William Burroughs died in August 1997, after a lifetime of notoriety. In his final years, he was writing only in his journals. The last nine months of his diaries are here, in 'Last Words', and they form a complex, rarely seen, personal portrait of Burroughs at the end of his life, coming to terms with ageing and death.
Full of anecdotes and memories, entries on the joys of housekeeping, dealing with doctors, shooting a video with U2, musings on his beloved cats, drug-taking and government cover-ups, 'Last Words' shows us a man reflective but still engaged with the state of the world. Most significantly, these journals contain some of the most brutally personal prose Burroughs has ever written.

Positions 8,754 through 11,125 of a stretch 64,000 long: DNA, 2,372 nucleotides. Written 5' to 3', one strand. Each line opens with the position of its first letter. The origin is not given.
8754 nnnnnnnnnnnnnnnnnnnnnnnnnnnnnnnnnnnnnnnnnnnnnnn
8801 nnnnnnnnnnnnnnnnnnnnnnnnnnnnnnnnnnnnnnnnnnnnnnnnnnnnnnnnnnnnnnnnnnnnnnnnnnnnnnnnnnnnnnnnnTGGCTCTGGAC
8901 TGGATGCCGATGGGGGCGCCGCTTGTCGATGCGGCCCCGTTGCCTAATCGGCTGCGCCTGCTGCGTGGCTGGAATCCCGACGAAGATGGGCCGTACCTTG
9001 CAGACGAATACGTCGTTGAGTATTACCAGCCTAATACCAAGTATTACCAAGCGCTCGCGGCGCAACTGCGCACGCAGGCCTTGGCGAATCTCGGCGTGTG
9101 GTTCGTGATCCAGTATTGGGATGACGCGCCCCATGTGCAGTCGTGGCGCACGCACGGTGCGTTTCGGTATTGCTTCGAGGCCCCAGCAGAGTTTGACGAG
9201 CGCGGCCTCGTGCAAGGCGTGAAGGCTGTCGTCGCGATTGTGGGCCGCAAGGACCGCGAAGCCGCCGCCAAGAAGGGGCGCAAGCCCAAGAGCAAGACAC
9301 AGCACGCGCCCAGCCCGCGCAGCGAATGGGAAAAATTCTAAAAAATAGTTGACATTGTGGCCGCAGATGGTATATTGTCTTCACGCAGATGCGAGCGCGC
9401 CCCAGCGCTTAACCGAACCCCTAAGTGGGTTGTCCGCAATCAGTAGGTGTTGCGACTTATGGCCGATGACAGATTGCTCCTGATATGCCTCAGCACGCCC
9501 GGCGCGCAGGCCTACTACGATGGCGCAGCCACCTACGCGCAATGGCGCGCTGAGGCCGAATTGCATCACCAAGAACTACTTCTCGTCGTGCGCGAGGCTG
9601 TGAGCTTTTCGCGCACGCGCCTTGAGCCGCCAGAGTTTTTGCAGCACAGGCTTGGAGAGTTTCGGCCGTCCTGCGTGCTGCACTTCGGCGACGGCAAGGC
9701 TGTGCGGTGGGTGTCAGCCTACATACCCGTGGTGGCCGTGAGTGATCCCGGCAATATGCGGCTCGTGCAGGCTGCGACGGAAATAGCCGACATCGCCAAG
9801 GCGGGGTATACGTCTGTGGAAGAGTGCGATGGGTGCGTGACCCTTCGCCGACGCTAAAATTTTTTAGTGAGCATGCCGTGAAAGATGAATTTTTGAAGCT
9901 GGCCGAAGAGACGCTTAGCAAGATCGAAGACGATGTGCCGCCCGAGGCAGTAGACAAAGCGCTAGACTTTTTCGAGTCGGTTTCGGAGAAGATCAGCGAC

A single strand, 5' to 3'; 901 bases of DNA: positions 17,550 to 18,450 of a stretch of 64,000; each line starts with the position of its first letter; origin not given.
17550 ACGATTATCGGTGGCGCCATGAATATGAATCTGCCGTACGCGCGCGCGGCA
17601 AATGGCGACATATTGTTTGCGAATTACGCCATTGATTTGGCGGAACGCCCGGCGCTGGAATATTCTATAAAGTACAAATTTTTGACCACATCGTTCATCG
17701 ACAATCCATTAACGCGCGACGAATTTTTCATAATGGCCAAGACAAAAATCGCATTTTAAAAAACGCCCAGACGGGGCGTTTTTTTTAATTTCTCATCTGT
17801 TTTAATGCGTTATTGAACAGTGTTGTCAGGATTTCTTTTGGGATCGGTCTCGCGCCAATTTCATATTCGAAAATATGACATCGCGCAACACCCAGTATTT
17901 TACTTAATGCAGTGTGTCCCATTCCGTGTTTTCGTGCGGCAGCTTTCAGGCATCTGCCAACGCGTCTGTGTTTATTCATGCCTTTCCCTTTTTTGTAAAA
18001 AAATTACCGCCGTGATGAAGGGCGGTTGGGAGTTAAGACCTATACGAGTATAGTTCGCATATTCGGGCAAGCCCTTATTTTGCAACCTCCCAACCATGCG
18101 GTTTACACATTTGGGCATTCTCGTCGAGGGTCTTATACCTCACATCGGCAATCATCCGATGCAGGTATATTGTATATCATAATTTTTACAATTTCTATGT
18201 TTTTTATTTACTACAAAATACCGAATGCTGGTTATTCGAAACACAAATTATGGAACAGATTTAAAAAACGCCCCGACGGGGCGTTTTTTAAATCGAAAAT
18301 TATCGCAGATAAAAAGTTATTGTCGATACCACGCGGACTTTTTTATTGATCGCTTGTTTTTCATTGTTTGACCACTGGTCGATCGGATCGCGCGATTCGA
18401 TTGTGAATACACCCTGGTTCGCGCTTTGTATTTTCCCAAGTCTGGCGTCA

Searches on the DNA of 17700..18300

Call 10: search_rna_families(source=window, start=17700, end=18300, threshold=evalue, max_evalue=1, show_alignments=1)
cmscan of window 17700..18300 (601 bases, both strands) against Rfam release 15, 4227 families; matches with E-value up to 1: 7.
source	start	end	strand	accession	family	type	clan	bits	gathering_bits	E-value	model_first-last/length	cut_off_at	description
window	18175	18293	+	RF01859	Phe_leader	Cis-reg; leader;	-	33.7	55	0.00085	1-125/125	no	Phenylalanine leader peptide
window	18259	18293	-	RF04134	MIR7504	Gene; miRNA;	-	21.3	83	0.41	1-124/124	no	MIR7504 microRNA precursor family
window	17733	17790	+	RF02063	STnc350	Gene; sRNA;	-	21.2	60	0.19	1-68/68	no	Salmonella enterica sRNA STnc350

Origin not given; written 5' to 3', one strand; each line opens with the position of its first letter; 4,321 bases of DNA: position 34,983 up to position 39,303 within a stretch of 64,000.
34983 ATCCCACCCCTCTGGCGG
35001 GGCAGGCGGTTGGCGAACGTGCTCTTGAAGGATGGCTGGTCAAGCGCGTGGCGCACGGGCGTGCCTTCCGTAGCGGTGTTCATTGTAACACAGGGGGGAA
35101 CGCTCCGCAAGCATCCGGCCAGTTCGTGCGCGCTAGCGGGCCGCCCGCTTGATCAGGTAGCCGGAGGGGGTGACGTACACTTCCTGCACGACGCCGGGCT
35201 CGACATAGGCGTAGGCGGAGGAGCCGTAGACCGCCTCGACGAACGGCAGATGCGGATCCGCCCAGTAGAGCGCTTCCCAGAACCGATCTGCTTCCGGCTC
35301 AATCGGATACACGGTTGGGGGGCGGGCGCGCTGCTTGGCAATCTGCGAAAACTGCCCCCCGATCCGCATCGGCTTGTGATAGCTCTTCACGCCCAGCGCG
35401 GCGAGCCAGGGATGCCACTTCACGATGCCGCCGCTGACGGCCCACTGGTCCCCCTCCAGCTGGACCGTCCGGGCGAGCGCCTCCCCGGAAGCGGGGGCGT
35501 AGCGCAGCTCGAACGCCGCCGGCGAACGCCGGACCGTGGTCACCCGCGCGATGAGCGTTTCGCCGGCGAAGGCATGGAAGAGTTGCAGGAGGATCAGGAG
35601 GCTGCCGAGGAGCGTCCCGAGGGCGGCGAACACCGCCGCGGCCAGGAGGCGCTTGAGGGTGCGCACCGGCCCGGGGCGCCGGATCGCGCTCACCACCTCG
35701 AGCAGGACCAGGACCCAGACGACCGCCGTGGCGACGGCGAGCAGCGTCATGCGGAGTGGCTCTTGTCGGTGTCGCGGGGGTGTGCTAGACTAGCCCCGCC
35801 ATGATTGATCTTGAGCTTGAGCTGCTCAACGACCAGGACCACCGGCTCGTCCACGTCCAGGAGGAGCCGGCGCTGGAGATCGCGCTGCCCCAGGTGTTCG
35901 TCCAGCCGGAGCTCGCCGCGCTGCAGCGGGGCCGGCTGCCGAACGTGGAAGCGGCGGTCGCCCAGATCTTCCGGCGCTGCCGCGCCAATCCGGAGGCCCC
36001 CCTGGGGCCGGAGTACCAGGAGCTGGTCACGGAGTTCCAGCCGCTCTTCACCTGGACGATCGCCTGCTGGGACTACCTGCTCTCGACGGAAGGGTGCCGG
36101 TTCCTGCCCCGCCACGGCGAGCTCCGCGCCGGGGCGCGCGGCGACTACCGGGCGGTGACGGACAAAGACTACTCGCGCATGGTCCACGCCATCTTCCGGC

'Last Words' is unlike anything else in the oeuvre of William Buroughs. It is the purest, most personal work ever presented by this writer, and a poignant portrait of the man, his life and his creative process - one that never quit, even in the shadow of death.